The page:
How do I know if my magnesium level is adequate?

With a test that measures the level of magnesium in the blood, we will find out if there is an abnormal level of magnesium in the blood. To do this, a blood sample will be taken.

The normal range for magnesium level in the blood is 1.7 to 2.2 mg / dL (0.85 to 1.10 mmol / L). The ranges of normal values ​​may vary slightly between different laboratories as they may use different measurements.

According to the US National Library of Medicine, a high magnesium level may indicate:

A low magnesium level may indicate:

Do magnesium supplements improve performance?

The effect of magnesium supplementation on exercise performance remains controversial, however there are many studies that show that magnesium supplementation can improve glucose availability in peripheral and central systems. It can also improve muscle lactate removal and anaerobic alactic metabolism during exercise.

In this study of the European Journal of Applied Physiology The results indicated that the positive effects of magnesium supplementation may contribute to improving exercise performance in athletes. Research showed that magnesium sulfate improved the duration of forced swimming exercise, raised glucose levels, and attenuated lactate levels during forced swimming.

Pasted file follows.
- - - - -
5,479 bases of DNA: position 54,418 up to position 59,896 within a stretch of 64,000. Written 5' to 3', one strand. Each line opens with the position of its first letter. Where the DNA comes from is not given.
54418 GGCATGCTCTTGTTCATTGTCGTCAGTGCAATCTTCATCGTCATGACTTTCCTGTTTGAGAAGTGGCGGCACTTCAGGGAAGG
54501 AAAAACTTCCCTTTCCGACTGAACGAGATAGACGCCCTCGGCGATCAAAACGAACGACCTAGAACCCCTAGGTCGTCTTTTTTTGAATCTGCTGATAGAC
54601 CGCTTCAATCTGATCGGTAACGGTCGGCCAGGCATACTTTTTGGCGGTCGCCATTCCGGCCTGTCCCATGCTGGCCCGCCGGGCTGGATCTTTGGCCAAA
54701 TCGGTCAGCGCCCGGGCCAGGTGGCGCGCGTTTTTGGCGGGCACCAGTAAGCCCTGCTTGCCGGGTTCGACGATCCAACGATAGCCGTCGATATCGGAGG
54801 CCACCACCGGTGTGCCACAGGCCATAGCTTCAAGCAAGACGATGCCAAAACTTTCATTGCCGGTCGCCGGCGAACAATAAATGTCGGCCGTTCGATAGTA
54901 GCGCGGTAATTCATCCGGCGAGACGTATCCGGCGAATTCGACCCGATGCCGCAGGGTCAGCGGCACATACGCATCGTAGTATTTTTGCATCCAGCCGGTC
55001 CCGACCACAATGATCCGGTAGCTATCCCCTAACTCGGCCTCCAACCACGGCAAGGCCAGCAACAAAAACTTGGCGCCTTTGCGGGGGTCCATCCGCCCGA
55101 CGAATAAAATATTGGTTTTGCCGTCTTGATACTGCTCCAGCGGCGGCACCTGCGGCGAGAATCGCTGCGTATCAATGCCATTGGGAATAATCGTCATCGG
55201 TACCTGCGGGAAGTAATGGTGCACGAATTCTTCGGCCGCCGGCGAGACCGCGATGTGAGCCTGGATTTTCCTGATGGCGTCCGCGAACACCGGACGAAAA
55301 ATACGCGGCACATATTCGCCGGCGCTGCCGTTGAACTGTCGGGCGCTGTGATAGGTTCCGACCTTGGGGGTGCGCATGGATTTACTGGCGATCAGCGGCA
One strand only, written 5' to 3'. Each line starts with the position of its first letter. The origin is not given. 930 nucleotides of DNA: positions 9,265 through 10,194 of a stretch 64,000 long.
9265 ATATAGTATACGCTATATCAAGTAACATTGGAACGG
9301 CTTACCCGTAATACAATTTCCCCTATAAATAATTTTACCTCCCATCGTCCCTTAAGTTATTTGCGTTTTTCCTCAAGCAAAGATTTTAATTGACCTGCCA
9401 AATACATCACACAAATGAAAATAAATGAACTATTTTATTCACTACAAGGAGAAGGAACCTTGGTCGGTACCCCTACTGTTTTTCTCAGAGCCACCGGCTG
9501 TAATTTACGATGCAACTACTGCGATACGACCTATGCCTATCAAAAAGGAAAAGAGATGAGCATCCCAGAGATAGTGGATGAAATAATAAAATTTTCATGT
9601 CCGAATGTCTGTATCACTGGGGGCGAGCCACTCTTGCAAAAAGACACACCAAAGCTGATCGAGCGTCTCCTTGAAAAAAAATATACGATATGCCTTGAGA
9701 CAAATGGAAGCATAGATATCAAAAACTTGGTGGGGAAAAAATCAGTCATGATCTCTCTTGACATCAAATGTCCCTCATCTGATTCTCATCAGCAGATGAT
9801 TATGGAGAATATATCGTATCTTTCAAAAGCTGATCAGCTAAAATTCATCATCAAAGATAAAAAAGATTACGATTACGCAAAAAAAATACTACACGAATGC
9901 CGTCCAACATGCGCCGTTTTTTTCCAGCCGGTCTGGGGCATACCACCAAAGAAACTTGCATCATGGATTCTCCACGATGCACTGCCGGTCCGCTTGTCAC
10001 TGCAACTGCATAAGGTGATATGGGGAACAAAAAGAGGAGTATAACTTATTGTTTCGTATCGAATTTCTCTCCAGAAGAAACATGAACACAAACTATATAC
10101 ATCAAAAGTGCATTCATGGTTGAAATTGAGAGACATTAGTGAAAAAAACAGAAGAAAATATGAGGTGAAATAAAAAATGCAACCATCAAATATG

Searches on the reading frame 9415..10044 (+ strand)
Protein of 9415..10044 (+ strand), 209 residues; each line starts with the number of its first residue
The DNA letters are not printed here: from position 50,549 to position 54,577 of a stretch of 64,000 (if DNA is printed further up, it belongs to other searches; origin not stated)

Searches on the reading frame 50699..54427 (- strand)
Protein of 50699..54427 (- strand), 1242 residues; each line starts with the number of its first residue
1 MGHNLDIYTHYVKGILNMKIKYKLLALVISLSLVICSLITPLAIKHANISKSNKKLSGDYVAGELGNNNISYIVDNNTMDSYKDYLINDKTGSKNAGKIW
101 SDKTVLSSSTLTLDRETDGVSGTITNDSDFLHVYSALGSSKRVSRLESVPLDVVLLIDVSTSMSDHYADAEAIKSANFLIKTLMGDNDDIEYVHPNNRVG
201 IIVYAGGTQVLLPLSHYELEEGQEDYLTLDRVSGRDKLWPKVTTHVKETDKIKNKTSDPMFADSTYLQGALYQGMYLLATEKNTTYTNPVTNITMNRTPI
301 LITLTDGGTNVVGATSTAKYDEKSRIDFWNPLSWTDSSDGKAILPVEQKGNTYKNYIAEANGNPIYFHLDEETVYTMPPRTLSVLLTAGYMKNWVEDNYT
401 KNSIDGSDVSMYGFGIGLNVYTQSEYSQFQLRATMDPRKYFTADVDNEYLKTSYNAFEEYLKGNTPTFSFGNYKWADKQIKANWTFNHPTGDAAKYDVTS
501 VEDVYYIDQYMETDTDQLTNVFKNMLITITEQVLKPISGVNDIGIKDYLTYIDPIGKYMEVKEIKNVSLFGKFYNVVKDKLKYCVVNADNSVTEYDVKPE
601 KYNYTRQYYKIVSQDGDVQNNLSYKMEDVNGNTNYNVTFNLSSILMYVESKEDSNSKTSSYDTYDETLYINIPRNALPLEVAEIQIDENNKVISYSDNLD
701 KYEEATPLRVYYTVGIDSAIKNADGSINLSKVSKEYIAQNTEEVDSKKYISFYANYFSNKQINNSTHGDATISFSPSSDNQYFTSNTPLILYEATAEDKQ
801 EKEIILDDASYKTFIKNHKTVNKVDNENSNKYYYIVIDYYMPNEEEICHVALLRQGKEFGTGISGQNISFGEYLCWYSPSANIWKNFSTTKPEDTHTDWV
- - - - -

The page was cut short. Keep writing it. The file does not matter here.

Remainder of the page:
The goal of another study published in the US National Library of Medicine National Institutes of Health was to test the hypothesis that magnesium supplementation influences the physical performance of volleyball players. It was concluded that magnesium supplementation improved anaerobic actic metabolism, despite the fact that the players were not magnesium deficient.

Therefore and according to the analysis contemplated in these and many more studies, magnesium supplementation should be considered in athletes with magnesium deficiency since low levels can compromise sports performance.

Always keep in mind that through food we obtain the nutrients we need for the proper functioning of the body. Here we share the foods richest in magnesium:

  • Sunflower seeds
  • Caviar
  • Almonds
  • Snails
  • Peanuts
  • Dark chocolate
  • Beans, lentils and chickpeas
  • Walnuts
  • Quino
  • Banana
  • Oats

You lack magnesium when you feel the following symptoms:

To know if you have low magnesium levels, you just have to observe your body:

  • Fatigue.
  • Loss of appetite.
  • Headache.
  • Muscle cramps.
  • Weakness.
  • Numbness.
  • Nausea.
  • Vomiting.

In addition, long-term magnesium deficiency can cause hypertension, diabetes, osteoporosis and migraine. So it is important that you detect the lack of magnesium in time.

Be very careful because excessive consumption of coffee, soft drinks, salt and alcohol prevent the correct absorption of magnesium as well as certain nutrients that exert the opposite effect such as oxalic acid that forms non-absorbable complexes.